Notably, the government does not accuse Congressman Fortenberry of lying about the real facts surrounding his 2016 fundraiser. This case is entirely about Congressman Fortenberry’s failure to accurately repeat back to the government the content of the ten-minute phone call that the government’s informant placed to him.


III. ARGUMENT
The government’s theory makes several unsupportable assumptions. First, the government baselessly assumes that Congressman Fortenberry perfectly recalled the informant’s 2018 statements when he was questioned about them nearly a year later. Second, the government baselessly assumes that Congressman Fortenberry accepted and believed the informant’s assertions as true. And third, the government baselessly posits that Congressman Fortenberry’s 2019 statements about a 2016 event the government had finished investigating could influence any required determination yet to be made by the government. See United States v. Weinstock, 213 F.2d 699, 701 (D.C. Cir. 1956) (explaining that a materially false statement must have the capacity to influence a determination required to be made). Because Congressman Fortenberry’s 2019 statements and alleged omissions were not material, the Indictment should be dismissed.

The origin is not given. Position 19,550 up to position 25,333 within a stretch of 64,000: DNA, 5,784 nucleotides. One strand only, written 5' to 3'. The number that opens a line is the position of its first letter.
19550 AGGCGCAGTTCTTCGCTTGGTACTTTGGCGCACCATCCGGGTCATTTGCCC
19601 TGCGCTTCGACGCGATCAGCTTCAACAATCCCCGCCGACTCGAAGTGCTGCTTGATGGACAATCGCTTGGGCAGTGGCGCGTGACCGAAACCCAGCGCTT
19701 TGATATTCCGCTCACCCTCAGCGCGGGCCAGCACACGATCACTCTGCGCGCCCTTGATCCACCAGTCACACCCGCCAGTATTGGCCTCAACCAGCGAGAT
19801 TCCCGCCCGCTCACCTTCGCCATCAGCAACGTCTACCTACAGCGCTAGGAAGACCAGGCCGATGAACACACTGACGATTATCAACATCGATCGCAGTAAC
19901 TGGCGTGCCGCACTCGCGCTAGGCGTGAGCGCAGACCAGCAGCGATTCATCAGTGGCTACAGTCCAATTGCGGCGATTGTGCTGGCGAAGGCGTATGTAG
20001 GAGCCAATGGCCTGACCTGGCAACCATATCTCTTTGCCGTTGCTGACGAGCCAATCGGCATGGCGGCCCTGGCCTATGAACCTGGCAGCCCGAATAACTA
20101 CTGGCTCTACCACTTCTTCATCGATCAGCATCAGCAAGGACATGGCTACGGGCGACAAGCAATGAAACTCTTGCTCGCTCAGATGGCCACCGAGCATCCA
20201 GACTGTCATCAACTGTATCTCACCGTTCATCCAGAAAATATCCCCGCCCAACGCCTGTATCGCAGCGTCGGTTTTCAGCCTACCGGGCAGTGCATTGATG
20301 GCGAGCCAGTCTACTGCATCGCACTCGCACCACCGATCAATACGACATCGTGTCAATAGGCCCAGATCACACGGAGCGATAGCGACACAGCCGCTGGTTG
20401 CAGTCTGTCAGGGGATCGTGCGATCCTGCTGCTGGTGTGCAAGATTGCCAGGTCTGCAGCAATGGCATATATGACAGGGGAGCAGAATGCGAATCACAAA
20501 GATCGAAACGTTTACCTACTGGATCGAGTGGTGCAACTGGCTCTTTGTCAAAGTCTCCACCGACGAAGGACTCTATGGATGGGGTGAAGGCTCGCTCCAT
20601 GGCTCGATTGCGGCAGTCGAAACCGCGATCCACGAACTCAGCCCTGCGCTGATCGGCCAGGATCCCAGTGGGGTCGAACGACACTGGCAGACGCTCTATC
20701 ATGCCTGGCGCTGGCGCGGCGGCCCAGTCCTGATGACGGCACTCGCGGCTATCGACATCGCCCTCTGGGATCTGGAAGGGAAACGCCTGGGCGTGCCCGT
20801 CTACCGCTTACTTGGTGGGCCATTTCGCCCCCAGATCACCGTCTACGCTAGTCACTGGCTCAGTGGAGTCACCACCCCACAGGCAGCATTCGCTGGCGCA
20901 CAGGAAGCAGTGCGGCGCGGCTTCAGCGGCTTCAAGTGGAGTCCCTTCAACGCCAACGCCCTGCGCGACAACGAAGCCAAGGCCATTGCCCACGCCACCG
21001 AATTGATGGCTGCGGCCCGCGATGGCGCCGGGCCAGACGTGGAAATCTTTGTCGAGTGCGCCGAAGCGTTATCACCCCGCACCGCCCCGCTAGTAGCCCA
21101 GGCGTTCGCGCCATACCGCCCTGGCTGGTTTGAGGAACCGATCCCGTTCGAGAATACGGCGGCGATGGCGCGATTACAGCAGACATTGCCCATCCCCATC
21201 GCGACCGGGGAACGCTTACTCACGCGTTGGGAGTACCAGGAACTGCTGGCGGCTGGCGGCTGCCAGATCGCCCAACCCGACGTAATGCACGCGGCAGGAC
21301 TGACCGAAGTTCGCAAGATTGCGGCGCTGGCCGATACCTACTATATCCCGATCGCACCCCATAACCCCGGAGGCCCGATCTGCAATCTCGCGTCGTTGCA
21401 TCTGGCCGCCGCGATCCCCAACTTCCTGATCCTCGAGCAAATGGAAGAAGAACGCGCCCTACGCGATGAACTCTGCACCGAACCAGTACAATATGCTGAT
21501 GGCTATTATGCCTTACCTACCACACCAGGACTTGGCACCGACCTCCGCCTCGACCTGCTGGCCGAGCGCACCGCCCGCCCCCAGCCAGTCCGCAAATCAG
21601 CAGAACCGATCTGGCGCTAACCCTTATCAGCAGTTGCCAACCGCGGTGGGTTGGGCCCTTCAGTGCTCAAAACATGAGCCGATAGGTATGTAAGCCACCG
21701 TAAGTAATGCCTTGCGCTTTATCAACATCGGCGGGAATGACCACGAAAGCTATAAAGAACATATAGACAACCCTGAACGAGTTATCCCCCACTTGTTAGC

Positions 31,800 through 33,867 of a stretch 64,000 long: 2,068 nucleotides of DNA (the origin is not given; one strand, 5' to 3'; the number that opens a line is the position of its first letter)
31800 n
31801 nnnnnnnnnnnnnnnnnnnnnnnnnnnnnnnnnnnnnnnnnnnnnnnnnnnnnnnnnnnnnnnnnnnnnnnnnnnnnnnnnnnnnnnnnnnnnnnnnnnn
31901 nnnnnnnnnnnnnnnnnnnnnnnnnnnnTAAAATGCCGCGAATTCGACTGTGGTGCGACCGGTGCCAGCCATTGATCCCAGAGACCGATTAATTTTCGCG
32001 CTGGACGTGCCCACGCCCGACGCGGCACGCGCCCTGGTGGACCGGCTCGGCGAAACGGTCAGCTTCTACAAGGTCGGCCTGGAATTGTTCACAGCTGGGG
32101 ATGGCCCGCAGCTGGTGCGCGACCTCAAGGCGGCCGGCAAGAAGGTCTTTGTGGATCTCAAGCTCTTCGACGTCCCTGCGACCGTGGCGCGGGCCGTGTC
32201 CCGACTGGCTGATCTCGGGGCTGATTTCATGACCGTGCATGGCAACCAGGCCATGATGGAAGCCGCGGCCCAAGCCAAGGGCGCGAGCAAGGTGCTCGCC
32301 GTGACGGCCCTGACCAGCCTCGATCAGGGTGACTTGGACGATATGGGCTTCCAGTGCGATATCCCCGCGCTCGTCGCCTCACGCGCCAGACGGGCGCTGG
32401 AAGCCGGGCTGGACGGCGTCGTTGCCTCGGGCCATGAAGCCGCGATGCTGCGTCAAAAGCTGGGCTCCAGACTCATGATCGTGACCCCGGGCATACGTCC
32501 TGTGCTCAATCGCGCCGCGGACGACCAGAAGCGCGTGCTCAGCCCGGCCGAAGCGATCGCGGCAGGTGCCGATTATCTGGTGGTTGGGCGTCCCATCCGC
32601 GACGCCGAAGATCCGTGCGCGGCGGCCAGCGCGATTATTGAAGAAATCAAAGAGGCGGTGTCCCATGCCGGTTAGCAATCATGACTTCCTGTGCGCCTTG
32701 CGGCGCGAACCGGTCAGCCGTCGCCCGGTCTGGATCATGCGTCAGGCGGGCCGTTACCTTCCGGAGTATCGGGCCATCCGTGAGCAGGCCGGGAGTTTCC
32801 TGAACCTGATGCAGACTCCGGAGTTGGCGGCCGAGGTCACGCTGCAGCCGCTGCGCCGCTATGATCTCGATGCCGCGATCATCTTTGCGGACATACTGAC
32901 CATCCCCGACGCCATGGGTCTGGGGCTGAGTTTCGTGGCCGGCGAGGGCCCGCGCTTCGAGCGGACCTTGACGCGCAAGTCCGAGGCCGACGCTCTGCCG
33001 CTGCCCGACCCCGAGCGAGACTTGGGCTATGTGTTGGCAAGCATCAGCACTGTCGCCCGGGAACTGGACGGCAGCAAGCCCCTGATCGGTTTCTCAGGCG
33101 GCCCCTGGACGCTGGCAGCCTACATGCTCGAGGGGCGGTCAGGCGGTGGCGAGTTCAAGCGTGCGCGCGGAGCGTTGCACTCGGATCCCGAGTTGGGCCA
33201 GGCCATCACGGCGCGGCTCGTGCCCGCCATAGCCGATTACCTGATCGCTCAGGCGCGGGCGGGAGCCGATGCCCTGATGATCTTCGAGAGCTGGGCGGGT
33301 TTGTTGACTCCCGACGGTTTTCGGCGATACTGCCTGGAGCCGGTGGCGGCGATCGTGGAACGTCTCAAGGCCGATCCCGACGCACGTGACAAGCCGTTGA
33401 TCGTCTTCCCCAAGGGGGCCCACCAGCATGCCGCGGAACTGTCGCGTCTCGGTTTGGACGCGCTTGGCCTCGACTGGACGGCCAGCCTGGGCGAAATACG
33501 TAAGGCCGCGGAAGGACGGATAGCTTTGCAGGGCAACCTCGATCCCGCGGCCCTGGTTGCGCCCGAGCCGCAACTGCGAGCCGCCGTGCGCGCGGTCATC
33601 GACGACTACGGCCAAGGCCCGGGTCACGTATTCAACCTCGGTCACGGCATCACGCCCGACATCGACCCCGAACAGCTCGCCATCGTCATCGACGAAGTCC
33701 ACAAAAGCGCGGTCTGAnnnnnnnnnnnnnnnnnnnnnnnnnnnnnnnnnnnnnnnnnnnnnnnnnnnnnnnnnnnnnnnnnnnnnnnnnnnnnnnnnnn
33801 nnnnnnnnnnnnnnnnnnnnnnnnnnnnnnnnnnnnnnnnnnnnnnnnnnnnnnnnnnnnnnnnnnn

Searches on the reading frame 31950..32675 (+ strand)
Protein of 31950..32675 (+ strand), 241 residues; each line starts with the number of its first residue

A. Materiality is an Essential Element of the Offense
Congressman Fortenberry has been charged with one count of falsifying and concealing material facts, 18 U.S.C. §1001(a)(1), and two counts of making a false statement, 18 U.S.C. §1001(a)(2). These crimes require a statement or omission to be not simply false, but “materially” false with respect to a matter under investigation. Materiality requires more than mere “relevance” or relatedness to the matter being investigated by the government. To be material, a statement or omission must be “reasonably likely to influence the tribunal in making a determination required to be made.” Weinstock, 213 F.2d at 701 (emphasis added). In other words, it must “ha[ve] a natural tendency to influence, or was capable of influencing, the decision of the decisionmaking body to which it was addressed.” Kungys v. United States, 485 U.S. 759, 770 (1988); United States v. Beltran, 136 F. App’x 59, 61 (9th Cir. 2005).